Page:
There always seems to be a story in my head, which might explain why I am about to have my twentieth short story published. I love experimenting with different styles, the challenge of tightly written narratives and I can fit short stories into a comparatively short space of time. My dream, which I hope to realise soon, is to write and edit full time. This is becoming closer now, especially as I have been doing more work for Bridge House. I have just enjoyed editing Jim Bates’ wonderful collection, Resilience.
Writing is a wonderful way to reflect upon events and emotions. I was lucky enough to have a story chosen each year for the Waterloo Festival. They are all completely different. The first one, Shouting in a Sandstorm, was written as a way of processing my mother’s struggle with dementia and her eventual death. In complete contrast, the second story, Climbing Rainbows, was humorous, but with pathos and a bit of an edge. My third story, Fishing in Troubled Waters had more sinister undertones. It was set in the past, although the subject matter of physical abuse is still very current. The story presents the protagonist with a moral dilemma if she is to save her friend.
It’s hard to know why I write any of the stories. Many, such as, There’s Rosemary, That’s for Remembrance, which will be published in Mulling it Over, seem to write themselves. My favourite and happiest place to write is in Woolacombe, overlooking the sea through the seasons. I love to walk my dog in all weathers as this is good thinking and relaxing time. We are training for Search and Rescue, so I have spent a lot of time hiding behind trees too!
It has been a great privilege to work with so many talented people. Linda Laurie illustrated our recently released humorous children’s picture book, A Most Amazing Zoo. We work really well together and Linda knows exactly how to interpret my suggested ideas. It’s so exciting to see her wonderful and funny illustrations take shape. Rob Townsend has the most amazing reading voice and he recorded the book which has just been released on Audible. Rob really brought the characters and story to life. This has been reduced by Amazon to £3.25 at the moment and a sample is available to listen to on the page: https://smile.amazon.co.uk/A-Most-Amazing-Zoo/dp/B08FBNHGYT/ref=tmm_aud_swatch_0?_encoding=UTF8&qid=1597157765&sr=8-1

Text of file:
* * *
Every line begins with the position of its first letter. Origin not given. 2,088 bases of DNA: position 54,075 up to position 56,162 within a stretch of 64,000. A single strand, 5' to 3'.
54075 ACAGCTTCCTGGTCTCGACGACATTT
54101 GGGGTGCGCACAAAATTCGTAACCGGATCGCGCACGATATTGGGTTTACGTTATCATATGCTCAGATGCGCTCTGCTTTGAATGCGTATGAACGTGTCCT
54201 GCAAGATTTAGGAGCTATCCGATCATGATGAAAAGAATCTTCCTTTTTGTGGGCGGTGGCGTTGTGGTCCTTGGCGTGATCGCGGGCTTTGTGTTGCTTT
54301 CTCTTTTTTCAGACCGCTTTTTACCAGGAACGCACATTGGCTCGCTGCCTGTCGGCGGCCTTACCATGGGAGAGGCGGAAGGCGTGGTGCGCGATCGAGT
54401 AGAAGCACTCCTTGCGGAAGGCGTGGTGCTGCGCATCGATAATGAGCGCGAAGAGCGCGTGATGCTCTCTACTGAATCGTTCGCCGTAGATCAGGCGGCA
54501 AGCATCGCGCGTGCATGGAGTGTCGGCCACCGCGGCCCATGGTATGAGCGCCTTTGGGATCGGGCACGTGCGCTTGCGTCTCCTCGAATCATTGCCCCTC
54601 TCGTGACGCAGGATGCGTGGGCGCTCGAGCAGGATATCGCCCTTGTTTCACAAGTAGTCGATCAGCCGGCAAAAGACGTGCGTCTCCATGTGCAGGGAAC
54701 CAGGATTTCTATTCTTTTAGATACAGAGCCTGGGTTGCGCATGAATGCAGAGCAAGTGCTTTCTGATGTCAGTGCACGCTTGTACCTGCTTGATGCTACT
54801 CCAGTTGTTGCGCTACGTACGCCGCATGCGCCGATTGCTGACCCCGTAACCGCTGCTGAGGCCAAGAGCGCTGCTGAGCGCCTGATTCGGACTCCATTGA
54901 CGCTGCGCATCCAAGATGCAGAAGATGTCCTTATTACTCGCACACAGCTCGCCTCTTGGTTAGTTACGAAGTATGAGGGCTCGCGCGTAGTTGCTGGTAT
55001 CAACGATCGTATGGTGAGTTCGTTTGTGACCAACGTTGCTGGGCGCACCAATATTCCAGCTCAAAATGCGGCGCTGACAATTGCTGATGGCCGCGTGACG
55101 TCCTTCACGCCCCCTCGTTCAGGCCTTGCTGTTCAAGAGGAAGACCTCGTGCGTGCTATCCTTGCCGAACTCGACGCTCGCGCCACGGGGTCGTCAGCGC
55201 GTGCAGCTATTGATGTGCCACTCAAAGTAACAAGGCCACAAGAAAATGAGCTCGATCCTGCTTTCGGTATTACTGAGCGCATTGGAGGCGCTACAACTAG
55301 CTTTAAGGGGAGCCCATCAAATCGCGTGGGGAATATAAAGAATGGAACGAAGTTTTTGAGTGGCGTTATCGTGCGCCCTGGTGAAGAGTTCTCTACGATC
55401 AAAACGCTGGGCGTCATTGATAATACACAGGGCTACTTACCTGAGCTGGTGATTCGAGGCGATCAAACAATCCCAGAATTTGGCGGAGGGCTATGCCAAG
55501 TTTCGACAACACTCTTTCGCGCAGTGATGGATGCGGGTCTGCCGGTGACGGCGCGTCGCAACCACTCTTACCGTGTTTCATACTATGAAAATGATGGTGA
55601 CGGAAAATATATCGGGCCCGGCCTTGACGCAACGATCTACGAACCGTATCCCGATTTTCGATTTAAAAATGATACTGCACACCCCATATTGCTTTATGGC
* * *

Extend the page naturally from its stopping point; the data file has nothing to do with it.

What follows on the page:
I would like to thank Gill James who is phenomenal. I really don’t know how she (alongside her wonderful team with Debz and Martin) manages to achieve so much!
It’s hard for me to follow through and market a finished book as I want to move on to my next project. I still have a number of ideas on the back burner; next year I hope to be able to work on my YA book.
An excerpt from Linda's story:
Fishing in Troubled Waters
Only a bold plan will remove the outsider from the fishing community, but is it worth the risk?
Dawn rose in a bloodied mackerel-coloured sky over Clovelly Harbour. The cottages huddled together in clusters, flanked either side of a steep cobblestone hill and shouldering only a side view of the sea, as though afraid to stare into its mortiferous depths.
Inside a cottage tucked into the bottom of the hill, Edna tied fish hooks on to thin lines with cracked, red hands. Her coarse brown skirts were runched up around her legs. She glanced at Peter’s boots by the door, ready for him to be away with the tide. As the thud of his footfall on the stairs ceased, she looked towards him with dark beseeching eyes. “Will you be taking Rufus with you this time?”
He roughly shook his head, “You know we don’t take men on the boats when they’ve been drinking.”
“Yes, I know Peter,” her face looked gaunt and shadowy in the silvery light, “but Rufus is often found drinking. Without his catch the family will surely starve.”
Peter looked away, “He should know better than to waste it all on porter!”
“But Mary has those bairns to feed and another on its way.”
He rammed a foot into a boot, “She chose him. She should never have married that man!”
Edna lowered her voice, “He’s new to these parts, not one of our own. Mary mistook a fish eye for a pearl.”
Peter raked his hands through his dishevelled black hair. “We never take him when he’s like this. He’s a danger to the men and the boat.”